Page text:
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 Post subject: Posted: Tue Dec 01, 2009 10:01 pm
 Senior Member

Joined: Wed Dec 28, 2005 6:40 am
Posts: 1950
Location: Texas
I feel like I'm being difficult here, but I'm not trying to. Maybe I need to get an understanding. Yall remember I'm just a dumb farmer. You are telling me that a calorie - by definition is the amount of heat required to raise 1 g of water 1 degree Celcius - is measured differently from one country to another.

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 Post subject: Posted: Tue Dec 01, 2009 10:10 pm
 Deific Wizard of Sagacity

Joined: Sat Mar 10, 2007 5:44 pm
Posts: 6108
Location: Halifax, NS
A food calorie is not the same as the unit of energy.

http://en.wikipedia.org/wiki/Food_energy

Generally when some one says that a calorie is not a calorie, they're talking about the effect that different macro nutrients have on hormones in the body.

http://www.ajcn.org/cgi/content/full/79 ... b08a678686

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 Post subject: Posted: Tue Dec 01, 2009 10:23 pm
 Senior Member

Joined: Wed Dec 28, 2005 6:40 am
Posts: 1950
Location: Texas
Dang it! I did learn something:

The amount of food energy in a particular food could be measured by completely burning the dried food in a bomb calorimeter, a method known as direct calorimetry.[4] However, the values given on food labels are not determined this way, because it overestimates the amount of energy that the human digestive system can extract, by also burning dietary fiber. Moreover, not all food energy eaten is actually resorbed by the body (fecal and urinal losses). Instead, standardized chemical tests or an analysis of the recipe using reference tables for common ingredients[5] are used to estimate the product's digestible constituents (protein, carbohydrate, fat, etc.). These results are then converted into an equivalent energy value based on a standardized table of energy densities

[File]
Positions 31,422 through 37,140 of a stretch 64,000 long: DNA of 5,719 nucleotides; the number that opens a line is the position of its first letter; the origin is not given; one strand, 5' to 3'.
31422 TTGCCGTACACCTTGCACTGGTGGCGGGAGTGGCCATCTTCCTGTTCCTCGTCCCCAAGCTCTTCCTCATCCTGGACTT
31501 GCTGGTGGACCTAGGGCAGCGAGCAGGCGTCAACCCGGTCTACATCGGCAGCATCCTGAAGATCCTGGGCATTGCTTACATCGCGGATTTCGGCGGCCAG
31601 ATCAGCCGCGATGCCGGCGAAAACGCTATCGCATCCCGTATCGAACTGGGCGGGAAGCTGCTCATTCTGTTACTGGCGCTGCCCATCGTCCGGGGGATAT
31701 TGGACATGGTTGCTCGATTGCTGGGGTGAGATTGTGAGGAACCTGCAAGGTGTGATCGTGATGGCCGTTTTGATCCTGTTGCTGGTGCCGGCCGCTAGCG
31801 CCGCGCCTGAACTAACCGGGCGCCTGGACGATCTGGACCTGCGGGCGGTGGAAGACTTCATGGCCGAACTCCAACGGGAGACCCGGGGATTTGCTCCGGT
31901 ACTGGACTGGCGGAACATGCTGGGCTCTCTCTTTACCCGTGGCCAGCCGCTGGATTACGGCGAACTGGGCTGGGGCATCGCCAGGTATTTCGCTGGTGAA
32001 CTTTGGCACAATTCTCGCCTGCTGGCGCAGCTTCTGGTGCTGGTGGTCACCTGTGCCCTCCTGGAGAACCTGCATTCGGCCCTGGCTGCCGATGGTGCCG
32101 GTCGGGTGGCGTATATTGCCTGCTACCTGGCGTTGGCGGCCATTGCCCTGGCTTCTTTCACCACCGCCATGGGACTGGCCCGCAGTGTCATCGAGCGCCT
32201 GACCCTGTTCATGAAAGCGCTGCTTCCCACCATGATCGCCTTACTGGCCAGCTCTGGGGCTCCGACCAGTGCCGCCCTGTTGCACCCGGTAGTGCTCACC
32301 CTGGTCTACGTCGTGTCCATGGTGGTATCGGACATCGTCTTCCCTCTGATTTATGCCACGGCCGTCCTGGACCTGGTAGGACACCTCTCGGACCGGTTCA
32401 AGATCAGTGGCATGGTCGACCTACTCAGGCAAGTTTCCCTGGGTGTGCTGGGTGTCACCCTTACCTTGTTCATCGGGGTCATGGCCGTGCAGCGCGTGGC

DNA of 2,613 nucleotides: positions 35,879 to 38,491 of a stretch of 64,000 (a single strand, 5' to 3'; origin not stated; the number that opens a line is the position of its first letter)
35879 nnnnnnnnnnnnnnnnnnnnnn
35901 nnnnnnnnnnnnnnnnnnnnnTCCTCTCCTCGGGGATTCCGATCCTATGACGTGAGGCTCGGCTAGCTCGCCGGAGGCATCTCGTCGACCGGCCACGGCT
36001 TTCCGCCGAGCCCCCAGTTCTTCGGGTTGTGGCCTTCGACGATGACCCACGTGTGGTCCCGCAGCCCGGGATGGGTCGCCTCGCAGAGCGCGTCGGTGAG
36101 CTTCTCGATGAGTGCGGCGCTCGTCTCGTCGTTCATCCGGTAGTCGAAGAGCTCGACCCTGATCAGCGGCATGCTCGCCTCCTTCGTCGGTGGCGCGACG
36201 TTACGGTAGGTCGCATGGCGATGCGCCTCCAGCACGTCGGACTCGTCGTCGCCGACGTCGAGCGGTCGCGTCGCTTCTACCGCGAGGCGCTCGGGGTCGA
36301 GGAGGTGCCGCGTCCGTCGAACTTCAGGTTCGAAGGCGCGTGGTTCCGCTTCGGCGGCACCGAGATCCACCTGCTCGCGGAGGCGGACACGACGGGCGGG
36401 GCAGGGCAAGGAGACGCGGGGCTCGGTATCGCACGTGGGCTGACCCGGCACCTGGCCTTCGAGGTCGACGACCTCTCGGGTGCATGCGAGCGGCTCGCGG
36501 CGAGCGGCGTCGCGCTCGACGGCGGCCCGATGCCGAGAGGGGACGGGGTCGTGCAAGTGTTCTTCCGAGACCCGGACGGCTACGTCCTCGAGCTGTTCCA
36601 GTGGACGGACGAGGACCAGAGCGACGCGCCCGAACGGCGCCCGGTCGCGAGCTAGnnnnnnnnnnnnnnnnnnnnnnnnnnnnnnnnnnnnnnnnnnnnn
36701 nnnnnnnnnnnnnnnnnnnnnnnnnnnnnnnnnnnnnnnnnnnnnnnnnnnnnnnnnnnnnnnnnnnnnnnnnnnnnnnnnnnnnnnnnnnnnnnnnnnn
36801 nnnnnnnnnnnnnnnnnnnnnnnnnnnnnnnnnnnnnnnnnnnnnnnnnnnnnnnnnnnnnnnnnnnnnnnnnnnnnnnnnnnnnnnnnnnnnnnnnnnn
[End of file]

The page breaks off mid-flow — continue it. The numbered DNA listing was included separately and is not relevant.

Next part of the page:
This I did not know. Now things are starting to make sense. The cooking of the potato changes the digestibility of the nutrients in the potato. The cooling of the potato, as per wouter, chrystilizes the starch making it less digestible and thus lowers calories.

For what it is worth, NONE of this makes sense from a pure chemical definition, which is what I understood a calorie to be. Hopefully yall will forgive me for my misunderstanding. I couldn't understand where the additional matter was coming from. Now that I understand that a calorie on a nutritional label is not a chemical calorie, it makes sense.

For what it is worth, I know a calorie isn't a calorie in respect to the body's hormonal response. I was speaking strictly in a unit of measurement sense.

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 Post subject: Posted: Tue Dec 01, 2009 10:27 pm
 Senior Member

Joined: Wed Dec 28, 2005 6:40 am
Posts: 1950
Location: Texas
I'm generally excited I learned something. Thanks everyone!

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 Post subject: Posted: Tue Dec 01, 2009 11:34 pm

Joined: Sun Jun 24, 2007 3:46 pm
Posts: 1455
I had a similar revelation recently, which spawned this thread http://exrx.net/forum/viewtopic.php?t=6069 where the revelation continued.

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 Post subject: Posted: Wed Dec 02, 2009 9:15 am
 Associate Member

Joined: Sun Sep 03, 2006 4:52 am
Posts: 550
Location: Antwerp, Belgium
Hey hoosegow, I had to learn this for my exams, so thanks for making me write this up. Now I've learnt it while helping others (much more pleasant than studying)

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